This post comments on how I plan to avoid one of Elizabeth St. Germain’s five pitfalls of online course design. St. Germain challenges instructors to not just upload the usual class handouts onto a website, but rather, to “Step back and take a fresh look at your content in the larger context of the world and the Web.”
One idea that I have is to add a regular instructor’s blog into my online content. My introductory environmental economics course has videos of traditional lecture content as well as the usual assigned readings and homework assignments. However, a terrific feature of the web that has become a mainstay for millions of people is the blog. To me, the best blogs have the following characteristics: i) they are much more informal than traditional journalism or textbook writing, ii) they are regularly and predictably updated, and iii) they engage readers on a consistent theme. In contrast, much of the material in traditional introductory economics courses is formal and focused on learning the ins-and-outs of setting up and applying economic models.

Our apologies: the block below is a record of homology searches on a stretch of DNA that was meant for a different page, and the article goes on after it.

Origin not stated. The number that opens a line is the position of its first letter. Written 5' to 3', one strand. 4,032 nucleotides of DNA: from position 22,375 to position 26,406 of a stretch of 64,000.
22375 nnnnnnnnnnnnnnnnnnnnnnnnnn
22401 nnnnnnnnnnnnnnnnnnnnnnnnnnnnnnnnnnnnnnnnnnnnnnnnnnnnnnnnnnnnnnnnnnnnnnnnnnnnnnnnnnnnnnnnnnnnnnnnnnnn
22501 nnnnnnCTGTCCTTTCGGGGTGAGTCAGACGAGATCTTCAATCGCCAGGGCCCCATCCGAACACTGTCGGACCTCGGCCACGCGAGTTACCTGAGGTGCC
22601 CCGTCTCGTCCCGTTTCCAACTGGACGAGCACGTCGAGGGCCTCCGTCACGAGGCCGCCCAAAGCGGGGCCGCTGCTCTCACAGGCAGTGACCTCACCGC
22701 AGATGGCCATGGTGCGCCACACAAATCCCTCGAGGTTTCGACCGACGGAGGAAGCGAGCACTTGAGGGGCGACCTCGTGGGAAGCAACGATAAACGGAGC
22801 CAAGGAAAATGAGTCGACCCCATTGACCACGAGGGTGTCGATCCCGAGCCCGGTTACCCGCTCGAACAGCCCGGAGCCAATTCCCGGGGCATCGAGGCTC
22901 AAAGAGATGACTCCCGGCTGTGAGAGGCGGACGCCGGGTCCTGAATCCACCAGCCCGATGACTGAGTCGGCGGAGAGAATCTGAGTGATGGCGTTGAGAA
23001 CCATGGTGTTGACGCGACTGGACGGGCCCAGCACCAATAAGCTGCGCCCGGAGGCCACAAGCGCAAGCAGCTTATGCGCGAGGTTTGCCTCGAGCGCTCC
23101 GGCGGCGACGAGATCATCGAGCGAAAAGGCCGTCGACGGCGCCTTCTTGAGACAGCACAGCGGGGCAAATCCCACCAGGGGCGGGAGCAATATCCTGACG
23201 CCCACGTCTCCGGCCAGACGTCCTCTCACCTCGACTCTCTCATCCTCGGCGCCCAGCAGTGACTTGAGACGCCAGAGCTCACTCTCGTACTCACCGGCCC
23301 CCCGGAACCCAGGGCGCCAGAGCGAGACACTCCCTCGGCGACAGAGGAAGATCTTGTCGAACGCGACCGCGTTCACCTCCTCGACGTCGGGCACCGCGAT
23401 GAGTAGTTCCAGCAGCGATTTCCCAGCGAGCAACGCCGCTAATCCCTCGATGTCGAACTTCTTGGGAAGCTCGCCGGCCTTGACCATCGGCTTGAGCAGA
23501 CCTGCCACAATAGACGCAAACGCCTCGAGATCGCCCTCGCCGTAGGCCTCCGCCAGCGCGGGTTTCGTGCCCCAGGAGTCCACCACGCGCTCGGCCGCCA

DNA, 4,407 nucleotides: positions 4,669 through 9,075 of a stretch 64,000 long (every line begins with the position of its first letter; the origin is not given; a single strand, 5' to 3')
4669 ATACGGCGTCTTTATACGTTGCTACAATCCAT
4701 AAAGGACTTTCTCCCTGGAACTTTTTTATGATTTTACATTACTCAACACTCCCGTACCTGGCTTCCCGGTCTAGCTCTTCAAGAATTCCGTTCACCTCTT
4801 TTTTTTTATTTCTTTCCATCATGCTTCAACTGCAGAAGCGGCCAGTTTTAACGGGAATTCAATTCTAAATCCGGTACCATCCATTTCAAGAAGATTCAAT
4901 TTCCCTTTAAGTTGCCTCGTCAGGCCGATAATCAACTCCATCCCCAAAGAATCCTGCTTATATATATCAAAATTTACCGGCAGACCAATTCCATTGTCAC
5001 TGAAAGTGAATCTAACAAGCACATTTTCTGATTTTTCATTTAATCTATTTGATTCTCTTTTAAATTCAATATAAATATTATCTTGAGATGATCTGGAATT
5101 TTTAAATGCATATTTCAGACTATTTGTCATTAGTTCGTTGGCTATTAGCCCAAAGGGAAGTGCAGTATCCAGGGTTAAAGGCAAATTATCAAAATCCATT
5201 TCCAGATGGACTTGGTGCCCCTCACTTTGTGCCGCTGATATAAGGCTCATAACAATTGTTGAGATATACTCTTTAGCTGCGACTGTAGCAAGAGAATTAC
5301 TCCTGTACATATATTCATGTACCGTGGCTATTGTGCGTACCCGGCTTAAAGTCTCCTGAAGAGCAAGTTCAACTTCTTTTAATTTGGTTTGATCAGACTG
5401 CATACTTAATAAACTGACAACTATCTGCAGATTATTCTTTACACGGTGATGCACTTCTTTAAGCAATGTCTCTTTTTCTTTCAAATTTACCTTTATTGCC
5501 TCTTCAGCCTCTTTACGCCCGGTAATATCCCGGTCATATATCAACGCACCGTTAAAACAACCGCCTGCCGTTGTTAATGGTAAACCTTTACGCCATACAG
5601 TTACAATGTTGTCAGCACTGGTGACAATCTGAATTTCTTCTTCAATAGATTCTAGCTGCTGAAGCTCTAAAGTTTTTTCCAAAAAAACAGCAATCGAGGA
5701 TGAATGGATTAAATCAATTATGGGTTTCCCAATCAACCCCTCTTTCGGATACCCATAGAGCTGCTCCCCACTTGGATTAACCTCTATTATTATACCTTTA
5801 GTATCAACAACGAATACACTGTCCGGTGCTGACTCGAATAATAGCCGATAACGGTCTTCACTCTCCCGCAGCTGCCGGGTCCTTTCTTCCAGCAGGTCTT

I aim to include a regular series of blogs into my course that will have the following objectives aimed at avoiding pitfall #1 of uploading course material and calling it a day. First, I want to write about content or current events that relates to what we cover in class, but I want to do this in a much less formal way than lecture. For example, I could write a post about today’s news that the U.S. EPA plans to drop the Clean Power Plan to regulate carbon emissions, and try to bring in some basic supply-and-demand ideas about energy markets and my thoughts on how energy markets might react to this policy news. Second, while I want to be more informal than class, I do want to maintain a scholarly discourse of reasoned inquiry. Many blogs are inflammatory and offer far too little evidence to back up assertions, and I think an instructor’s blog could offer an example of how to integrate scholarly discourse with a more informal blogging style. And finally, I want to write consistently about matters that complement the more formal lecture-oriented material in the class, rather than have blogging provide a substitute for lecture.